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“There can be no doubt that this ministry of intercession certainly involves prayer, but prayer without diakonia is not true prayer, even as diakonia without prayer is not true diakonia. Authentic intercession also involves a struggle against evil, identification with those who are estranged and alienated, and an ‘argument’ with God on behalf of those who have become disenfranchised from God, from human community and from creation.”  (The Service of Intercession – posted by Jason Goroncy)

This quote reminded me of the engagement so vital to the work of elder.   We pray.  The spiritual life of others whom we are called to serve is lived in the context of experiences.  When we are asked to pray for others it is precisely because of their experiences and desires.  Often troubling.  Sickness.  Natural calamities.  Money woes.  Risky adventures.  Concern for children.   Our dreams and requests are often pleas for shalom to come - for people to experience well-being and blessing in the context of their lives. 

But what good is it to say (paraphrasing James 2:16) “I will pray for you”  when we do not provide the support which is within our means.  Sometimes we are the answer to the prayer.   Service and prayer are joined.  Work against evil is joined with prayer against evil.  Prayer support is joined with other supports.   Concern for the spiritual well-being of others joins prayer and service together. 

We know this.  Yet it seems to me we need to be reminded.   Elders are called to a life of prayer.  But prayer invites us into a life of engagement – a struggle against evil, support for those in particular struggles, hospitality to the estranged, tangible encouragement to the disappointed.   In other words, building the kingdom of God, by the spirit of God, in the lives of people and communities with the resources God has provided.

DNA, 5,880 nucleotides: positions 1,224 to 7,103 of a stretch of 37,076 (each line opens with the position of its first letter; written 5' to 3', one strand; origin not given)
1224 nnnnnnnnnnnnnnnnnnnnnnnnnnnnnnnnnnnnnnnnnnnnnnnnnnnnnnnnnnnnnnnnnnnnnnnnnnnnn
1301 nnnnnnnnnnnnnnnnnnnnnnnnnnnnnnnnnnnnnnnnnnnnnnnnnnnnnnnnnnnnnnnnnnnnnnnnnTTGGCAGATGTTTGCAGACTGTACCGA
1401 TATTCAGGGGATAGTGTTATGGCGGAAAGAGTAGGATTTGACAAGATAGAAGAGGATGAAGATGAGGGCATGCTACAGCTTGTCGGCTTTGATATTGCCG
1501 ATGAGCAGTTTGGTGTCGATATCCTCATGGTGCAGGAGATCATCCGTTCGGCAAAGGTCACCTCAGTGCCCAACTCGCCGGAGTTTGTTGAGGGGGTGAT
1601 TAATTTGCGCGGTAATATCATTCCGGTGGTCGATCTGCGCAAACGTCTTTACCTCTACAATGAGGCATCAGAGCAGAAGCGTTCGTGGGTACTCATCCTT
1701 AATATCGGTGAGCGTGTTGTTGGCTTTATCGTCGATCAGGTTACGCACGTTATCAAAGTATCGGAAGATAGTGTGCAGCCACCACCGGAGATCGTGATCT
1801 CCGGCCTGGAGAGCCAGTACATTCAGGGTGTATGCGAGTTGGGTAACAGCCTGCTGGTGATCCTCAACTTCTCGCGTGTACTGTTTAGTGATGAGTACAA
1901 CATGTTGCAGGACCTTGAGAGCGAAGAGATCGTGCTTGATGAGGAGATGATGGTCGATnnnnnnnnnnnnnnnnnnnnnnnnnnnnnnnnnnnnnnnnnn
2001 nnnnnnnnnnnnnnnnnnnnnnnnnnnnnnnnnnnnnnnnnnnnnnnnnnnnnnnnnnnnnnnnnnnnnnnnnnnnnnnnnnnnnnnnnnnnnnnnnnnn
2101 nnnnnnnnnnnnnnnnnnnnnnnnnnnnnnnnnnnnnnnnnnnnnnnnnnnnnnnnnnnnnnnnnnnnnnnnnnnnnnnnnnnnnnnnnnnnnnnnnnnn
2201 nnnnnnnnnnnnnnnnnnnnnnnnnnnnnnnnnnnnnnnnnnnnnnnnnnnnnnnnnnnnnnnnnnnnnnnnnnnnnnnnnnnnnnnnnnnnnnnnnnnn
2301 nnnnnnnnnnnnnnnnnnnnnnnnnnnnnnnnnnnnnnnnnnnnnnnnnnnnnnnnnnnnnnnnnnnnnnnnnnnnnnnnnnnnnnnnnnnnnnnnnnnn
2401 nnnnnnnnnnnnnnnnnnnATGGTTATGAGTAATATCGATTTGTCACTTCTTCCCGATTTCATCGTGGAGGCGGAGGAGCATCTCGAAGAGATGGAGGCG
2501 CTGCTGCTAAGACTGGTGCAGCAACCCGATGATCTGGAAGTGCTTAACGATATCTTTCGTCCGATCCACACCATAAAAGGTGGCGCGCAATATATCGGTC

As we prepare for a new season of work in the community, our prayers need to be support by a workplan that supports our prayers.  Our deepest wishes for the mission of God in our community needs actions that accompany our prayers.  Just answering the question: how can we be the answer to our prayers may stimulate us in the right direction. 

The rest we leave to God who hears the groaning of our hearts.


I appreciate this article.  Prayer without the willingness to act, is kind of an empty prayer, although  God surprises us anyway in sometimes forcing us to act as we pray.   But diakonia with prayer assumes that our prayers are primarily about the physical welfare of others?   Given that we often distinguish between the role of elders and deacons, we ought to perhaps consider that elders might pray also for the spiritual welfare of others.   This might mean praying for spiritual awakening, or for proper discernment of God's will, or praying for obedience to God and scripture.  \it might mean praying for the grief of others, or for an opportunity to serve, or for patience, or a listening ear.    And yes, this means an eagerness and willingness to accompany prayer with action. 

And maybe this is what you were trying to say anyway...

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